As for the vaccination program, I was surprised that I had no reaction whatever to mine (January, 83 year old in priority group) and che3cked with the medics. Either my vigourous exercise life style had given the necessary boost to the immune system already, or I had received a lighter viral load earlier on (from contaminated objects before we knew not to handle things) and had avoided illness and built the necessary defence.

Now, I no longer worry. This pandemic has concentrated the mind as to what really matters in life, especially to us oldies. Hiding under the bed does not apply. Having joy in the soul does. As an example, I was out late last night on an M.T.B. ride up on the moors (Glorious crescent moon and stars) and came belting back down through a forest, (nearly hit a big badger which ran across my wheels) , before bursting out on a minor road, right in front of where a stationary police patrol car was standing. I had to burst out laughing at their reaction (what the hell - lunatic-escaped convict- whatever. The police always think the worst.) But a brief chat and all was well, and that is the kind of joy that makes life a privilege, and really worth the effort. Roll on summer!

Take care Dean. All the best.
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coboardhead



Joined: 26 Oct 2009
Posts: 4036

PostPosted: Wed Mar 17, 2021 7:53 am    Post subject: Reply with quote

GT. It is wonderful that you are able to get out for your daily rides safely (at least from CV). Those sorts of activities are what really matters for many of us. It is great to get an update on how things are going.

I, too, was vaccinated. Just a week ago now. I had a minor reaction to it (single dose Jand J)(chills headache aches). As far as I know, I hadn’t had COVID. My brother, who had a moderate case of CV, also was vaccinated and the vaccination flattened him for a couple days. My mom at 86 was down for a week from the second dose and didn’t even notice the first of the Moderna.

These Corona Viruses are a tricky business as we all react a bit differently. The word on the street is that CV is here to stay and we need to figure out how to live with it. Vaccines may become a regular thing.

What continues to amaze me is the numbers of folks that I know that are NOT going to get the vaccine. They just won’t believe the science or they are OK with letting the rest of us be responsible. It is disheartening when one considers that the potential variants could send us back to square one.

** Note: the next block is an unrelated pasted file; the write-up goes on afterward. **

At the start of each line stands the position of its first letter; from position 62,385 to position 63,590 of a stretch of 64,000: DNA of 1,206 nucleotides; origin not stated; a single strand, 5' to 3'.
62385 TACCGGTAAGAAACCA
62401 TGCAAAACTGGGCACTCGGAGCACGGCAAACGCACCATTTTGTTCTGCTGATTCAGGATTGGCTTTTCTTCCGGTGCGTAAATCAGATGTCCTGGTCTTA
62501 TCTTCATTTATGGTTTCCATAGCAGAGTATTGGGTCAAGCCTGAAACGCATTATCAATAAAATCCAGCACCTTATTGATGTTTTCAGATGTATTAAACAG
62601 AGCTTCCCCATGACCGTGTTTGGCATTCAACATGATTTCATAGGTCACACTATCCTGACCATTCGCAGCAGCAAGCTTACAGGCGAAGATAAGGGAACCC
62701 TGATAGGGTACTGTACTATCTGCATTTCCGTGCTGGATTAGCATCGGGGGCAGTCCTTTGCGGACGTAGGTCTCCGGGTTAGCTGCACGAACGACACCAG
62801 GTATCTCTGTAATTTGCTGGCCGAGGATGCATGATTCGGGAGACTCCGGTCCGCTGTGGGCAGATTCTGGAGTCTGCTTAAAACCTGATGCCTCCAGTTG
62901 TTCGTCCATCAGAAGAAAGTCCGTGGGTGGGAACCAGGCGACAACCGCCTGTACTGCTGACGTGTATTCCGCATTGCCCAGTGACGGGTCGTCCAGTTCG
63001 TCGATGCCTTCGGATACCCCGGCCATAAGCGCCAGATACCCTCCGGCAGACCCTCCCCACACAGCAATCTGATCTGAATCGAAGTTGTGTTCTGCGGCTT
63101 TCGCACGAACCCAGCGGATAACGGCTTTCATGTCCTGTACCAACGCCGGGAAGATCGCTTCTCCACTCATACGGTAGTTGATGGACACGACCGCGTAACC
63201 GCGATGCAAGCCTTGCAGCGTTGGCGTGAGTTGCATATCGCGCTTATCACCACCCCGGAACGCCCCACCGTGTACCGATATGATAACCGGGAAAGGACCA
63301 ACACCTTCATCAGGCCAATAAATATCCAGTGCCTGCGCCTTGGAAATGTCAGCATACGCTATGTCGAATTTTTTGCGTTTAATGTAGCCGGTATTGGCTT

In the meantime, my wife and I are planning a month of kitesurfing (and windsurfing if the wind and waves cooperate) in Texas in a month. Our little clique of beach friends will all be vaccinated. It will be great to see faces again!
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boggsman1



Joined: 24 Jun 2002
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PostPosted: Wed Mar 17, 2021 10:18 am    Post subject: Reply with quote

CB...herd immunity can be achieved at 75%...so, there is room for those of us who are not excited about injecting some toxic brew into our bloodstream.
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coboardhead



Joined: 26 Oct 2009
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PostPosted: Wed Mar 17, 2021 12:30 pm    Post subject: Reply with quote

boggsman1 wrote:
CB...herd immunity can be achieved at 75%...so, there is room for those of us who are not excited about injecting some toxic brew into our bloodstream.


Great for you! Not so great if everyone thought the same way!

Look. I'm not so hot on having the vaccine myself. But, I want kids to go back to school. I want the guys on my projects to get paychecks. I want to visit my 86 year old mother without killing her.

I feel responsible, as a member of the world community, to do what I can do to make us all safer.
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boggsman1



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PostPosted: Wed Mar 17, 2021 12:37 pm    Post subject: Reply with quote

Agree with everything, and I think it happens with herd immunity, however we achieve it. Office buildings, schools, the workplace will operate knowing the ceiling will be 60-75%...
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coboardhead



Joined: 26 Oct 2009
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PostPosted: Wed Mar 17, 2021 12:43 pm    Post subject: Reply with quote

boggsman1 wrote:
Agree with everything, and I think it happens with herd immunity, however we achieve it. Office buildings, schools, the workplace will operate knowing the ceiling will be 60-75%...


What other, proven, methods besides vaccines will provide herd immunity?

And, please back up your claim that vaccines are a "toxic brew".
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boggsman1



Joined: 24 Jun 2002
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PostPosted: Wed Mar 17, 2021 1:03 pm    Post subject: Reply with quote

coboardhead wrote:
boggsman1 wrote:
Agree with everything, and I think it happens with herd immunity, however we achieve it. Office buildings, schools, the workplace will operate knowing the ceiling will be 60-75%...


What other, proven, methods besides vaccines will provide herd immunity?

And, please back up your claim that vaccines are a "toxic brew".

Exposure to the virus(probably 15% currently-10% tested positive, 5% asymptomatic positives: many teenagers). As with all vaccines, a toxic preservative is required to maintain the properties of the formula. I'm not sure I want that in my body, what's the shelf life? What are the long term risks? Most vaccines take 5-8 years to develop...why? because it takes time to study longer term effects. We didn't have that time , for obvious reasons, that presents real risk ..